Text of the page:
We had this wine on a dinner in a very nice atmosphere with two persons that I love so much. In such lovely atmospheres, the wines taste much better 🙂 but at the same time, since there are much more interesting subjects to cover, no one cares about tasting notes. Nevertheless, I would suggest that you also forget about the wine tasting notes but rather enjoy the nice conversation if you happen to be in such places with people you love.

Turasan Seneler Cabernet Sauvignon Merlot Syrah (again)

Turasan Seneler Cabernet Sauvignon Merlot Syrah 2008

I told you about this wine before. It is definately a wine that is worth to try. I didn’t like it this time as much as I did previously though. May be this is because my expectation was too high.

This is a lively wine with very intense red fruity and spicy aromas, full body, and marked tannin. I think it needs to be aired for a very long time. I was not so patient and this is probably a reason for why I didn’t like it this time as much as I did in my first try.

Corvus Blend No3 2006

Corvus Blend No3 2006

We had a dreamlike vacation in Bozcaada in the summer of 2010. I mentioned this vacation in one of the first posts of this blog as one of my steps going into the wine world. At the end of the vacation, we brough a few bottles of Corvus wines to home. The last one of those wine bottles was Corvus Blend No3 2006.
We bought this wine from Corvus’s wine store, where they also have their production facilities, if I’m not wrong. I remember it was around $ 45. I knew nothing about wines and wine prices then, so, I thought that it was so expensive that we should expect a miracle from within the bottle 🙂
The person helping us to choose said that the best time to drink this wine would be 2011. We obeyed her and waited until 2011. Since we still don’t have a wine fridge, we kept the bottle in a dark and relatively cool corner in our living room.
Corvus Blend No3 2006 is made of Cabernet Sauvignon, Syrah, Merlot, Malbec, Karalahna, Okuzgozu, and Cabernet Franc which all grown in Corvus vineyards in Bozcaada. It has rested in French oak barrels for 24 months, in bottes (I don’t know what botte is. I would appreciate if someone could comment to this post and explain what it is.) for 2 months and in the bottle for 6 months. The bottle is very elegant and there is a legend written on the lable.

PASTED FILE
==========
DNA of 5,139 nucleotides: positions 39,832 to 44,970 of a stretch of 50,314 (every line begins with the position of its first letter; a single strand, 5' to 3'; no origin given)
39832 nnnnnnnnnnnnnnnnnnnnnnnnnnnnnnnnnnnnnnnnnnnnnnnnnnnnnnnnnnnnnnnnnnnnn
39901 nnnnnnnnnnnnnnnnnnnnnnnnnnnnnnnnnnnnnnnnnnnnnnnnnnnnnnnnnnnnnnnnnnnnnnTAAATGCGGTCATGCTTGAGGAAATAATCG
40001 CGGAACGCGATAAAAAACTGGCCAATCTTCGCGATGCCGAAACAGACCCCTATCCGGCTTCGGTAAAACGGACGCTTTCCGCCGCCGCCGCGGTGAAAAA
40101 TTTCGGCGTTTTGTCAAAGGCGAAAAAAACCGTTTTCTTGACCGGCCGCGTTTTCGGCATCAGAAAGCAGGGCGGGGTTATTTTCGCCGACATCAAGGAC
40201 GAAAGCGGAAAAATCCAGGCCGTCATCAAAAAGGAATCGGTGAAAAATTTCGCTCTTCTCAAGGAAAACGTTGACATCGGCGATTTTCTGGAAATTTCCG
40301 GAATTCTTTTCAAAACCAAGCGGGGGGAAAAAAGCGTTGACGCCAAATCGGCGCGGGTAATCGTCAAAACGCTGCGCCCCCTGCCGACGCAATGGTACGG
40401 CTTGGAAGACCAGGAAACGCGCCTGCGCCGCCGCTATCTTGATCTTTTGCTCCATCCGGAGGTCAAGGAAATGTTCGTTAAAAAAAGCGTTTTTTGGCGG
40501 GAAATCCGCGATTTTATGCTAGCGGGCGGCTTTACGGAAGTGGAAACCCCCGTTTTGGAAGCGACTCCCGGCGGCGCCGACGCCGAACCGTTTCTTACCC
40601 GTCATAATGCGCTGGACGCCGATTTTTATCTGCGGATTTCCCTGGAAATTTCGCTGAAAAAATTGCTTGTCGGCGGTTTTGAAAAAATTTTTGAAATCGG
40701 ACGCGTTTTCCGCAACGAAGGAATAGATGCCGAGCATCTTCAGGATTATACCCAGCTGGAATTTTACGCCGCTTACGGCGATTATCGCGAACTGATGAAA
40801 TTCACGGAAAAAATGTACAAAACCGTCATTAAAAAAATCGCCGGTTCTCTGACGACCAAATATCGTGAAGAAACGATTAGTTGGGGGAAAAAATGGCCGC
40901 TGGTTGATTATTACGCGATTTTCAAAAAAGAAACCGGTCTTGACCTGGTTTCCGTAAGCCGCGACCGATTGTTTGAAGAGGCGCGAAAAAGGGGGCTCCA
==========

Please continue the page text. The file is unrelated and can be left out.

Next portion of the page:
Corvus Blend No3 2006
Corvus produces a Blend from the best grapes of the year and gives a number to each Blend. I have to admit that at the time I bought this wine, when I didn’t know anything about wine or about Corvus, I read the list of the grapes on the lable and I thought “this grapes can’t be good, if they were good, they would produce seperate wines from each of them” 🙂 I still bought the wine since I was curious. Well, it turns out I was wrong.
It is a strong wine with dark burgundy color, raspberry and cherry aromas on the nose, medium body, strong tannins and vivid acidity. I tasted it after it rested about half an hour in a big glass but it was not enough. Then I left home and left the wine in the glass. When I came back 9 hours later, I smelled and tasted it again. I smelled a strong, earthy aroma and the wine’s taste and tannins were almost as strong as they were 9 hours ago. I liked the wine, but I think it still carries characteristics of a ypung wine. I could like it more when it rested maybe for a few months longer  in the bottle.
p.s. The bottle in the photos is in a wine box which includes wine accesorries. The box will be the subject of another post soon…